“She has never hesitated to do anything that supports me and my art. She’s been very patient with all the paperwork and has tried to answer any questions about the Gold Medal award to the best of her knowledge. I chose her as the teacher to represent it because she’s the one who inspired the existence of the piece in the first place, and even suggested it to be submitted.” Campoverde said.

When Swenson first saw the piece she thought that Campoverde should submit it because it reminded her of an impressionist art piece.

“Impressionist artists strove to capture the way light fell on their subjects at certain times of the day. Viviana’s painting has such a strong sense of light it vibrates across the child’s face. From a technical standpoint she didn’t use photoshop filters, she purposely changed brush sizes and textures so nothing feels contrived by the computer. She portrayed a very sweet and fleeting moment,” Swenson said.

In addition, administrators such as principal Dan Donovan and Superintendent Sal Pascarella, Jr. are thrilled to see a Danbury student win such a prestigious award.

“Our goal in the Danbury schools is to offer a rich and comprehensive educational experience to all our students,” Pascarella said in a news release. “ To have Viviana receive such an outstanding honor validates the need to continue to support the Arts as part of the Danbury experience. I am very proud of her.”

Donovan added, “I think it is an outstanding honor. I am also not surprised Viviana won the award.  The artwork she and the rest of her classmates create is remarkable. It is easy to see why Viviana was chosen for the award. All of DHS is extremely proud of the artwork Viviana has produced and can’t wait to see more.”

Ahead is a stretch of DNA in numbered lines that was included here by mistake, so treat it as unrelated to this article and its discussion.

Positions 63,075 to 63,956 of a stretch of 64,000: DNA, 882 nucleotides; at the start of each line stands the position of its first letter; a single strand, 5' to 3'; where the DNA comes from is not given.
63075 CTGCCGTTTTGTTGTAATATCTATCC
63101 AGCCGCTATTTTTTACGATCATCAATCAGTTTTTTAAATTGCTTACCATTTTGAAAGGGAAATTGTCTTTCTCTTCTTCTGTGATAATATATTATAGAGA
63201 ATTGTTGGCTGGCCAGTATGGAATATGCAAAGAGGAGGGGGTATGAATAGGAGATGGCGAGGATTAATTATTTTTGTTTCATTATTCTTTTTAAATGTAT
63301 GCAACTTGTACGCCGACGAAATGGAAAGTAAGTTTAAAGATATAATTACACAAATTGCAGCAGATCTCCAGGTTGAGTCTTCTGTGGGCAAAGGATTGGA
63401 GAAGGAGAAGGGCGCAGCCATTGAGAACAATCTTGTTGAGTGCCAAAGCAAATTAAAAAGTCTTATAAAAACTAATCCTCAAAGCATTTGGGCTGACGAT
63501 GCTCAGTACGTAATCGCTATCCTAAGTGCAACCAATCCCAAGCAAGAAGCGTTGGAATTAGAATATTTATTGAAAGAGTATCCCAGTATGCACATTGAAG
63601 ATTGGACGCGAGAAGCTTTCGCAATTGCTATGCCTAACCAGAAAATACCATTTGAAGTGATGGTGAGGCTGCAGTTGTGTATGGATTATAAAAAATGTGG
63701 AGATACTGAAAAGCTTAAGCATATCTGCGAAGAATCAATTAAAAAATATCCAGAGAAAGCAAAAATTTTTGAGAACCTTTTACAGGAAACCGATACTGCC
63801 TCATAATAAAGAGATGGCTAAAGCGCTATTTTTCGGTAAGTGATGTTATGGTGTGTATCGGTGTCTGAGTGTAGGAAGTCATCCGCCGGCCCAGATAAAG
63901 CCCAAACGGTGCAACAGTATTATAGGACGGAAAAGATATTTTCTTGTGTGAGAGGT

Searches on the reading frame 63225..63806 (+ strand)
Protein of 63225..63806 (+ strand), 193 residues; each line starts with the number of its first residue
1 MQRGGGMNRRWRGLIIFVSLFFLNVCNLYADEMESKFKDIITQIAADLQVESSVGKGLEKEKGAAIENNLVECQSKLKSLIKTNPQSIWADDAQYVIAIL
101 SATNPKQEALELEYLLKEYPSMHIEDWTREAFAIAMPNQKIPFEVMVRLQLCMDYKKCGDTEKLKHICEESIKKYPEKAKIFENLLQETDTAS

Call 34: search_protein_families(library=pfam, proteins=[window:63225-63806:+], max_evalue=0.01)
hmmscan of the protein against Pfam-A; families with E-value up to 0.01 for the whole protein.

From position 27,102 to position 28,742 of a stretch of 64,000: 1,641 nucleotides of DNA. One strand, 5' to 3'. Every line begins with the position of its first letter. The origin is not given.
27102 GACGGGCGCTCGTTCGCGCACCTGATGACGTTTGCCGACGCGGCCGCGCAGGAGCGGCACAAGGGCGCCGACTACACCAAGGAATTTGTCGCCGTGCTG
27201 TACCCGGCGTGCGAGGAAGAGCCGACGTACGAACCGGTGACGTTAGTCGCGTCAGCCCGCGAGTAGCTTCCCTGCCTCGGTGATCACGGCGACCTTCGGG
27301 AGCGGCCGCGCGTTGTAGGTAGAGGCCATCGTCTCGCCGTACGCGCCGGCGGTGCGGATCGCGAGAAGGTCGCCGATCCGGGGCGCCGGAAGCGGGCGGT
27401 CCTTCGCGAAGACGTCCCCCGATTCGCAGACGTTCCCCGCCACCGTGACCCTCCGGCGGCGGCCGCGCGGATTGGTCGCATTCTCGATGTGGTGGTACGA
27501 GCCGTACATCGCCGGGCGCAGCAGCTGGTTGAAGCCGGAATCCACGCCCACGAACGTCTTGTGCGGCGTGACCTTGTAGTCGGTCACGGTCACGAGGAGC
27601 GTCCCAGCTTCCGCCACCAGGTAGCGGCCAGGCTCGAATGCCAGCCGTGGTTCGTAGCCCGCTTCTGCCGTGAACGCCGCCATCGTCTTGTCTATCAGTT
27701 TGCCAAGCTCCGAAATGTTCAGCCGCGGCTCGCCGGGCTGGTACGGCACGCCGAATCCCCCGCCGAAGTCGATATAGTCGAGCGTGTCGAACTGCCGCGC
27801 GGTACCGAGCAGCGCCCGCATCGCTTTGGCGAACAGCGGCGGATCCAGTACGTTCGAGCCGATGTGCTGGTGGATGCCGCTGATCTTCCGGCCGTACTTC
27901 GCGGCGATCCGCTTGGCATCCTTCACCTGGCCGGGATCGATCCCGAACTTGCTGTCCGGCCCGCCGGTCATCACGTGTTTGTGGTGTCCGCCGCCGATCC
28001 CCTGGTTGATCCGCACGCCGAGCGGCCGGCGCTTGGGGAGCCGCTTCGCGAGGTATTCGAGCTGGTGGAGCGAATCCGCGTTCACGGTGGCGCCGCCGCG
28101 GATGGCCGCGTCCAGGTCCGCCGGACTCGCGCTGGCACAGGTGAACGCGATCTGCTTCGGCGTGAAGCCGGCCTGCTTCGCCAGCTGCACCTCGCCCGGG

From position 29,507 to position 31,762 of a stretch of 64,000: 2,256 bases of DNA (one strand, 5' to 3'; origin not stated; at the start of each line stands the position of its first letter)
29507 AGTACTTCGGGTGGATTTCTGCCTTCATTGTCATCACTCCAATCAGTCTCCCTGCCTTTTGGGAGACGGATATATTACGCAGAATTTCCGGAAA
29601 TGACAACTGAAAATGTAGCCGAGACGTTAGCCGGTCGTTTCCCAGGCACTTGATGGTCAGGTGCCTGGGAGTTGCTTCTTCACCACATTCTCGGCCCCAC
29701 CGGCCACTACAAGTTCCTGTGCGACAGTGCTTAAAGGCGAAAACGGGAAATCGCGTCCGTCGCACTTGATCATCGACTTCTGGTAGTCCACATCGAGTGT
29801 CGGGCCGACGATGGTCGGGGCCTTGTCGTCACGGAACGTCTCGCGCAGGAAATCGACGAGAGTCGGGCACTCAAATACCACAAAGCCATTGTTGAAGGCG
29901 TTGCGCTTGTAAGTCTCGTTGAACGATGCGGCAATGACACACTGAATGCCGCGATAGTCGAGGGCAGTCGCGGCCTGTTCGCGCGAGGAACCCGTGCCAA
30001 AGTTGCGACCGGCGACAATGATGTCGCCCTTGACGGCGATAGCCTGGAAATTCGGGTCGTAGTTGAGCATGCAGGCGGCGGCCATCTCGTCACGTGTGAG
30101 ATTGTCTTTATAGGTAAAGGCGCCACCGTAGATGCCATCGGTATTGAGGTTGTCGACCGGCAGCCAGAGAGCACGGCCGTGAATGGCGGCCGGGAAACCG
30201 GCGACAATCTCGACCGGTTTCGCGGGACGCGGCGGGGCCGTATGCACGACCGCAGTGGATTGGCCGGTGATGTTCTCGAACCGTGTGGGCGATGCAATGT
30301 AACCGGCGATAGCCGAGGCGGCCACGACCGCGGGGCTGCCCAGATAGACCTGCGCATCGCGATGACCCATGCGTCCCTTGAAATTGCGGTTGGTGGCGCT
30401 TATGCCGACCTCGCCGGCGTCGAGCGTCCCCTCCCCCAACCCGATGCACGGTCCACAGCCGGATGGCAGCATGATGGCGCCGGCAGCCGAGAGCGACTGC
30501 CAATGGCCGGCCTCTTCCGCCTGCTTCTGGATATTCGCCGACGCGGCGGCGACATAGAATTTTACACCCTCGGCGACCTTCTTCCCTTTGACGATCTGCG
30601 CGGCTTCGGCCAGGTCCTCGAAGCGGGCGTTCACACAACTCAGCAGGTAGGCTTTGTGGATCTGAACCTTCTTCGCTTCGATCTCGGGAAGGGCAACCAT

As far as what’s next for Campoverde, she said she is still deciding whether she wants to attend Montserrat College of Art, or Massachusetts College of Art and Design. However, she is certain that she wants to pursue art education.

“I want to be an art teacher because I admire the environment my own art teachers create,” she said. “Most of my days are spent around art teachers. The way they are able to motivate and uplift future artists only inspire me to want to do the same.”

While Campoverde has spent a majority of her time working on pieces that involve traditional mediums such as painting and colored pencils, she has been working on another digital piece.

“It involves a woman of color, dressed in an ancient white garment sort of style (similar to the clothing called peplos), posing lazily on a green couch with a surrounding fiery aura,” the art student explains.

“I’ve seen old statues and paintings with young women in dramatic poses wearing the bright white clothes of their time,” she continued. “I liked the idea and aesthetic of it, and I wanted to draw a similar, more modern version of that look that applied to the objects and people we see frequently today.”

Swenson said that Campoverde will go far in her art. “Viviana sees through an artistic lens and makes high level visual connections but more importantly,” Swenson explains, “her work ethic and perseverance are huge assets for a career in art.”

This story was originally published on The Hatters’ Herald on March 27, 2019.